Democracy in slow motion

This week began with a big bang. The final JIT report was submitted to the Supreme Court and it was made public almost instantly. Nawaz-loyalists could spin it to their heart’s content, and try to dilute the significance of its clear findings with manufactured controversies and conspiracies, but facts in the comprehensive report speak louder than their many words. The House of Sharif has been caught with its pants down.

We can’t be too sure about how the events would unfold in the coming days. It will depend on how the Supreme Court handles the Panama case and how the Prime Minister reacts, on what the political opposition does and what the Bar leaders decide, on fissures within the ruling party and the public mood. If push comes to a shove, it will depend on where the military stands. But one thing is certain: The Nawaz government has fallen like Humpty Dumpty and nothing could repair it now.

The final JIT report is as good as a verdict against Prime Minister Nawaz Sharif and it is hard to imagine that his government would hold despite its findings, what with the damning details circulating in the public domain. The entire report has been translated in Urdu and it is being shared widely. Evidence of forgery, tampering of official record, tax-evasion, money-laundering, hiding assets, living beyond one’s means and lying blatantly to the public is being brought under the microscope of talk-show hosts and their guests.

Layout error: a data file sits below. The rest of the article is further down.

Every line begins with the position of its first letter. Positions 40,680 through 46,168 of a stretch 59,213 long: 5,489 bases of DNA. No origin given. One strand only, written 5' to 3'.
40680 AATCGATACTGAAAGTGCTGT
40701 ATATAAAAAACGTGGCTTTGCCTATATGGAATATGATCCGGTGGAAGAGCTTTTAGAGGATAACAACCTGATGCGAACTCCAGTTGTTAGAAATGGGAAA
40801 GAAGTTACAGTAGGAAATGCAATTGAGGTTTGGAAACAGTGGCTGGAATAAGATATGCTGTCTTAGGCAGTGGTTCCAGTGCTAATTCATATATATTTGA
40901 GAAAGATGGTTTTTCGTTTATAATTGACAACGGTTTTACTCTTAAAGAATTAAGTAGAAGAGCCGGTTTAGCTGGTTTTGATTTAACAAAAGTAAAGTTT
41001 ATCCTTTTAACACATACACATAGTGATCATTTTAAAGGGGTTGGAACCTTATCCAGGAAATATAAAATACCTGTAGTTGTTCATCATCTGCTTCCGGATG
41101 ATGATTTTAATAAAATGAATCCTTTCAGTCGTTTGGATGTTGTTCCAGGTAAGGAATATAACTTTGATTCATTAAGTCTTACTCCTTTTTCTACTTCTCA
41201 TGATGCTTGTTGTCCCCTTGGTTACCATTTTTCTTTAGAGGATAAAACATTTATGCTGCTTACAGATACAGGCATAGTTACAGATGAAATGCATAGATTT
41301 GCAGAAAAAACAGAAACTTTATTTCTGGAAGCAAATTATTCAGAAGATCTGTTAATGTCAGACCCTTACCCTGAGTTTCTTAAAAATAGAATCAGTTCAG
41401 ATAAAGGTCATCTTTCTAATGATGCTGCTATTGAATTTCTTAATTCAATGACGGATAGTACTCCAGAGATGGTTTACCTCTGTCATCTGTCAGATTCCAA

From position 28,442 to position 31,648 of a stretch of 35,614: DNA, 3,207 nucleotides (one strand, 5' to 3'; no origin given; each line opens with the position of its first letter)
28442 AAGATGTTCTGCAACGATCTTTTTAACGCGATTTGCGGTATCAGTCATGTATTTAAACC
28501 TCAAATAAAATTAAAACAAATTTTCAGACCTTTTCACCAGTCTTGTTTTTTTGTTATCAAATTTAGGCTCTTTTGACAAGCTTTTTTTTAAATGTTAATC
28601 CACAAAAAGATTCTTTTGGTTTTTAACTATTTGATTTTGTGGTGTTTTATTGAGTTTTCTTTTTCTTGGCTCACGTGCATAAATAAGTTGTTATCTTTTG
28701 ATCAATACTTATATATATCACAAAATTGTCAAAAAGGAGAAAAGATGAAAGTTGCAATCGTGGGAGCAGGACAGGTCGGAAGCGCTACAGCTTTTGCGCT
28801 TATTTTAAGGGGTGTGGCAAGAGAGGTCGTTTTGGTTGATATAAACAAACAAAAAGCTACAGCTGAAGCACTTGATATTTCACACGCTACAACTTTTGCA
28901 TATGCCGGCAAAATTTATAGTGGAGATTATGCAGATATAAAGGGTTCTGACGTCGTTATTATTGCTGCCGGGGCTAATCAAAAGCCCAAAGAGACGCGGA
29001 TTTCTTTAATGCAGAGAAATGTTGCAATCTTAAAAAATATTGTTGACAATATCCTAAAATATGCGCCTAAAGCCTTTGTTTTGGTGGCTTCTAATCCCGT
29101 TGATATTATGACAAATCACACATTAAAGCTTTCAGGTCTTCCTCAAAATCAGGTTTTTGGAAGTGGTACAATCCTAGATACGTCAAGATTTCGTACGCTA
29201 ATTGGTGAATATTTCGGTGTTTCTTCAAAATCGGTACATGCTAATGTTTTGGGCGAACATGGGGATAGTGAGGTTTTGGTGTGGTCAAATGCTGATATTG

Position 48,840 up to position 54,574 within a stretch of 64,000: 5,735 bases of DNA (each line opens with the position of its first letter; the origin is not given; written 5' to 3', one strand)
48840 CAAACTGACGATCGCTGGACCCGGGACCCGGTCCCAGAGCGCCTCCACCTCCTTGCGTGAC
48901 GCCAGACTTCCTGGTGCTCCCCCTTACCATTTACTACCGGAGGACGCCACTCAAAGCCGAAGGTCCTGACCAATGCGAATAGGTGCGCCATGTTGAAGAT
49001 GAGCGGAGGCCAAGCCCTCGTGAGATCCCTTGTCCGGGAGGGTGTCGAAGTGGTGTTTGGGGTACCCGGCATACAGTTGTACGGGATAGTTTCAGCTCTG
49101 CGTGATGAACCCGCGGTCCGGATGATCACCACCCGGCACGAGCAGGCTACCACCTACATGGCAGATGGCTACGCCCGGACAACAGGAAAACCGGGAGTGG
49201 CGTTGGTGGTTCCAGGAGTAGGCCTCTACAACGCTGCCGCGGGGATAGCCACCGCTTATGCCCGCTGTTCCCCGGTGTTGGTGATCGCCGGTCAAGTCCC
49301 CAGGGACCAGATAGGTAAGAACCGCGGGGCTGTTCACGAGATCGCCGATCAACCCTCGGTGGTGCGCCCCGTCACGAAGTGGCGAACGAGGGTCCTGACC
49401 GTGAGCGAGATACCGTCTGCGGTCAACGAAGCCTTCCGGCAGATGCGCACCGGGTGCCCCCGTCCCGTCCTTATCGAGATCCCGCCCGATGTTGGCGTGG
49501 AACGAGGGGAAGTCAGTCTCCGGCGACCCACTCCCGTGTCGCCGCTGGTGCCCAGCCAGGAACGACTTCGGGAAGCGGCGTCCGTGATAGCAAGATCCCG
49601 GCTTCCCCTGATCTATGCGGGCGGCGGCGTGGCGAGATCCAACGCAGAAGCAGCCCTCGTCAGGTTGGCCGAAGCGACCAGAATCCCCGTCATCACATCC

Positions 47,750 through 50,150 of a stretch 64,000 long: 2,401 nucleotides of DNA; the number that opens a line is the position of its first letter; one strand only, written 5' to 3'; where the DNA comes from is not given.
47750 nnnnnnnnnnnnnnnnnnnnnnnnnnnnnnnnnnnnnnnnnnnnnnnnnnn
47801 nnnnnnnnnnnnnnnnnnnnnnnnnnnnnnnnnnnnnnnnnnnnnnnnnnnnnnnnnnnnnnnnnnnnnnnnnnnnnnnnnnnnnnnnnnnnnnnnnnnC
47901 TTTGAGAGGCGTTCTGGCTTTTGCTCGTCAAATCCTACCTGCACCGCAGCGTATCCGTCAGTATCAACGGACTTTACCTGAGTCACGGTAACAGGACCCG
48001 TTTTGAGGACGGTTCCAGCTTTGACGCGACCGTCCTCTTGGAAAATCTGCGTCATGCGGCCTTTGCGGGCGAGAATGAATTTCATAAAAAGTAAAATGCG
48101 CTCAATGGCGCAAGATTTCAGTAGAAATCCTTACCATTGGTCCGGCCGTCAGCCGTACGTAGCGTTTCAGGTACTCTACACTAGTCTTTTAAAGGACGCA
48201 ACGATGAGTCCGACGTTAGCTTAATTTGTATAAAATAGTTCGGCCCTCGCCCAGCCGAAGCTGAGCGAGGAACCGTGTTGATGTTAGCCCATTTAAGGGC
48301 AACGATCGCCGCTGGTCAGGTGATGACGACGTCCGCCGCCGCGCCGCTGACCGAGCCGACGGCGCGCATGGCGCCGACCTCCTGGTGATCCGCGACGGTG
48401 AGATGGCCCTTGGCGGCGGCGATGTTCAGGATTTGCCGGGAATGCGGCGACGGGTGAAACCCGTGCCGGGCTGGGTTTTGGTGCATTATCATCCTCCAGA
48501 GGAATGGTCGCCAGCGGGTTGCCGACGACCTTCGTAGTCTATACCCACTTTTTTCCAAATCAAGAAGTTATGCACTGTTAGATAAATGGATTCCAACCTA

Trust the diehard champions and cheer-leaders of democracy to see the accountability of Prime Minister Nawaz Sharif and his children as a conspiracy against democracy. They have nothing to say about the actual findings of the JIT report and would rather bring everything down to a sweeping notion of civilian supremacy which is clearly distorted. They’d have us believe that the JIT members, the Supreme Court judges, the security establishment and Imran Khan are all conspiring against the elected government. They insist that the only way to save democracy is to save the Nawaz government.

The saner elements are calling for Nawaz Sharif to step down and let another PML-N leader assume the office of prime minister till the next elections but the diehard defenders of democracy would have none of that. It is for the people to decide and people will decide it in the 2018 elections, they say. They’d have us believe that Prime Minister Nawaz Sharif’s disqualification by the Supreme Court would constitute an unconstitutional ouster.

As if there weren’t enough problems with our money-driven parliamentary system already, these democracy-defenders would like to convince people that democracy is the name of a person called Nawaz Sharif. They’d like us to believe that democracy starts and ends at elections, and whoever wins should be allowed to rule as a king for the next five years; free to commit crimes and violate the constitution with impunity, free to basically do as he pleases.